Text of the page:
So the WGA and Association of Talent Agents have reached an impasse over the ATA's inherent conflicts of interest. The WGA has directed its union members to fire agencies and agents who won't sign a no-conflict-of-interest agreement.
To the general public, this sounds like a union just trying to enforce a closed shop that it doesn't deserve for greedy members. What the public forgets, though, is that most unions didn't arise due (solely) to compensation issues; indeed, most unions in industry arose due to working conditions and other management abuses, and only after some progress had been made on working conditions did pay become the issue most ballied about. In this particular instance, the agencies continue to demonstrate that they just don't understand the actual subject of the grievance:
“Unfortunately, not to our surprise, the WGA did not accept our offer, did not provide counterproposals and refused to negotiate further. We’re prepared to continue to fight for the best interests of writers and all artists,” said Karen Stuart, the executive director of the Assn. of Talent Agents, the organization that represents the agencies.
This tone-deaf response demonstrates, quite specifically, exactly what the WGA is objecting to: Failure of the agents and agencies to place the interests of their writer-clients first. "All artists" my fungus-ridden left big toenail (oops, don't have one to be fungus-ridden, never mind). When you are representing Janilla Youngwriter, you may not subordinate Jenilla's interests (financial and otherwise) to those of your other client Kenneth Establishedwriter; even the veriest moron understands that. Equally, though, you may not negotiate reduced compensation for Janilla as part of a package that also benefits Oliver Oldwhiteactor, Don Director, Peter Producer, Paul Producer, and not incidentally the Agency as a production partner (even if not credited as such in the formal credits1).
Yes, it's the way H'wood has operated for half a century… since about the time a previous antitrust action took cinemas away from the film studios, which was a last straw in attacking one aspect of abuse of market power in H'wood. This finalized the shift in "where the money is" to include more than just the studios. That historical reliance — what old-school contract scholars call "the settled expectations of the parties" — doesn't, in either economic or moral senses, matter. After all, whitewashing and whiteface are historical reliance, too, some more subtle than Al Jolson (such as casting Hispanic Henry Silva as a North Korean assassin with virtually no comment). The Black List was and remains historical reliance. <SARCASM> So is/was the respect offered the Don… and market value at slave auctions… and the divine right of kings. None of which we've really escaped on current evidence. </SARCASM>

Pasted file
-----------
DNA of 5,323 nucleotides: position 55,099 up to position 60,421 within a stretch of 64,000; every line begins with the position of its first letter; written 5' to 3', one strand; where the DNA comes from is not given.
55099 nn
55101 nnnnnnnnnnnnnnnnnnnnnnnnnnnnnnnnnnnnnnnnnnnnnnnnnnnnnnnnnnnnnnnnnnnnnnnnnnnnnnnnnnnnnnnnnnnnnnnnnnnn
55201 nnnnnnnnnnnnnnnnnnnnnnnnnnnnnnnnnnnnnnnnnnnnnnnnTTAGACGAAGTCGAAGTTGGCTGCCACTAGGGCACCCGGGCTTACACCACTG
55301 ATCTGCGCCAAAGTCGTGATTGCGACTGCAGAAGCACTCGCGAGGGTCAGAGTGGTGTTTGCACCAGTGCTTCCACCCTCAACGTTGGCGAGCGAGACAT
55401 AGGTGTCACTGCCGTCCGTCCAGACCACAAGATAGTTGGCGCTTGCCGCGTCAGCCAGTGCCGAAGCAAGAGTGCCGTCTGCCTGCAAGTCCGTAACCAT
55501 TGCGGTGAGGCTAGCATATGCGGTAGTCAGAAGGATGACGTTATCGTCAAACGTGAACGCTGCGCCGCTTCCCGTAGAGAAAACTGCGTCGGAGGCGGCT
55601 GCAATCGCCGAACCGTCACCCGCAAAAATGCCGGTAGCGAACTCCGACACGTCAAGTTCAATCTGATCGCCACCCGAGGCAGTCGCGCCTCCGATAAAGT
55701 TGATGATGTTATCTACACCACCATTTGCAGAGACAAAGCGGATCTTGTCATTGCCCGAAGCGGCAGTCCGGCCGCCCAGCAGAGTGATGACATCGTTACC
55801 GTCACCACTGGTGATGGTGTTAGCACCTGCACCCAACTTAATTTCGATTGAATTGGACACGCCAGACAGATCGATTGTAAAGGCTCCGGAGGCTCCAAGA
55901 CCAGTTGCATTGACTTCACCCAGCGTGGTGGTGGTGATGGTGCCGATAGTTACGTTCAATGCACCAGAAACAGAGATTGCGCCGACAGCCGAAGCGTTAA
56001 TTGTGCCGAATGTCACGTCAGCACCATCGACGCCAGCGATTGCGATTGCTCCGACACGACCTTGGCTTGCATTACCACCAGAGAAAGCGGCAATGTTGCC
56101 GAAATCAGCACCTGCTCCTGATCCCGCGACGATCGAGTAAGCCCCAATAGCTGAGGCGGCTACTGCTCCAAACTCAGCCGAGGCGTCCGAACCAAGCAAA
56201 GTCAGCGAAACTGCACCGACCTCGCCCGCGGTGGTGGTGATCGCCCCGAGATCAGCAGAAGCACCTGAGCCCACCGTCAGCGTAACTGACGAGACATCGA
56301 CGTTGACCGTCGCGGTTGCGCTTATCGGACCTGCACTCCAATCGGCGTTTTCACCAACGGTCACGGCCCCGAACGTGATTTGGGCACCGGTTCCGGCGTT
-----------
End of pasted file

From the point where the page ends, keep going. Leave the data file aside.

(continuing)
The agencies attempted to raise a smokescreen by claiming that the WGA's stopgap would violate California's Talent Agencies Act by getting persons who haven't registered as "agents" to procure work for writers.2 There are exactly no qualifications for doing so other than "character and responsibility of the applicant and premises" (see Cal. Labor Code § 1700.7) and identifying the persons and business entities involved along with fingerprints (id. § 1700.6)… and agreement not to take outside investment (id. § 1700.30) or fee divisions that create a facial conflict of interest (id. § 1700.39), and Guild agreements limit the fee to 10% plus allowable expenses. (Given the behavior of some agents — not to mention utter incompetence with contract negotiations — the lack of qualifications shouldn't surprise anyone. And it's more regulation than literary agencies!) And a license costs a whole $25 filing fee plus $275 a year (id. § 1700.12).
The agencies continue to demonstrate that they couldn't spell "conflict of interest" if spotted the first dozen letters or so. However much I believe the WGA has been coopted and fails to fully work on behalf of writers in general, this time the WGA is both ethically and economically in the right. Now someone tell me again about H'wood being a pinko-liberal system when so much power is held by agencies acting like nineteenth-century robber barons and twentieth-century zaibatsu?
- I am not going to defend the crediting practices in H'wood. Neither am I going to attack them in detail — at least not today. Their quantification and quantization are fundamentally dishonest and disrespectful of art… and that's one of their good points. This particular practice is an example: ATA agencies taking what is functionally a producer's credit while not being disclosed as such.
- The agencies' analysis is fatally flawed for a number of technical reasons and one extremely simple one: Neither the statute nor the case law prohibits an "unregistered" third party from assisting Talent with contract negotiation once an agreement in principle has already been reached to employ that Talent. And it can't. Besides, that's arguably the practice of law, which is outside the scope of the Labor Code entirely.
The letterhead of the threat letter is itself highly revealing, but that's the insiderest of inside baseball.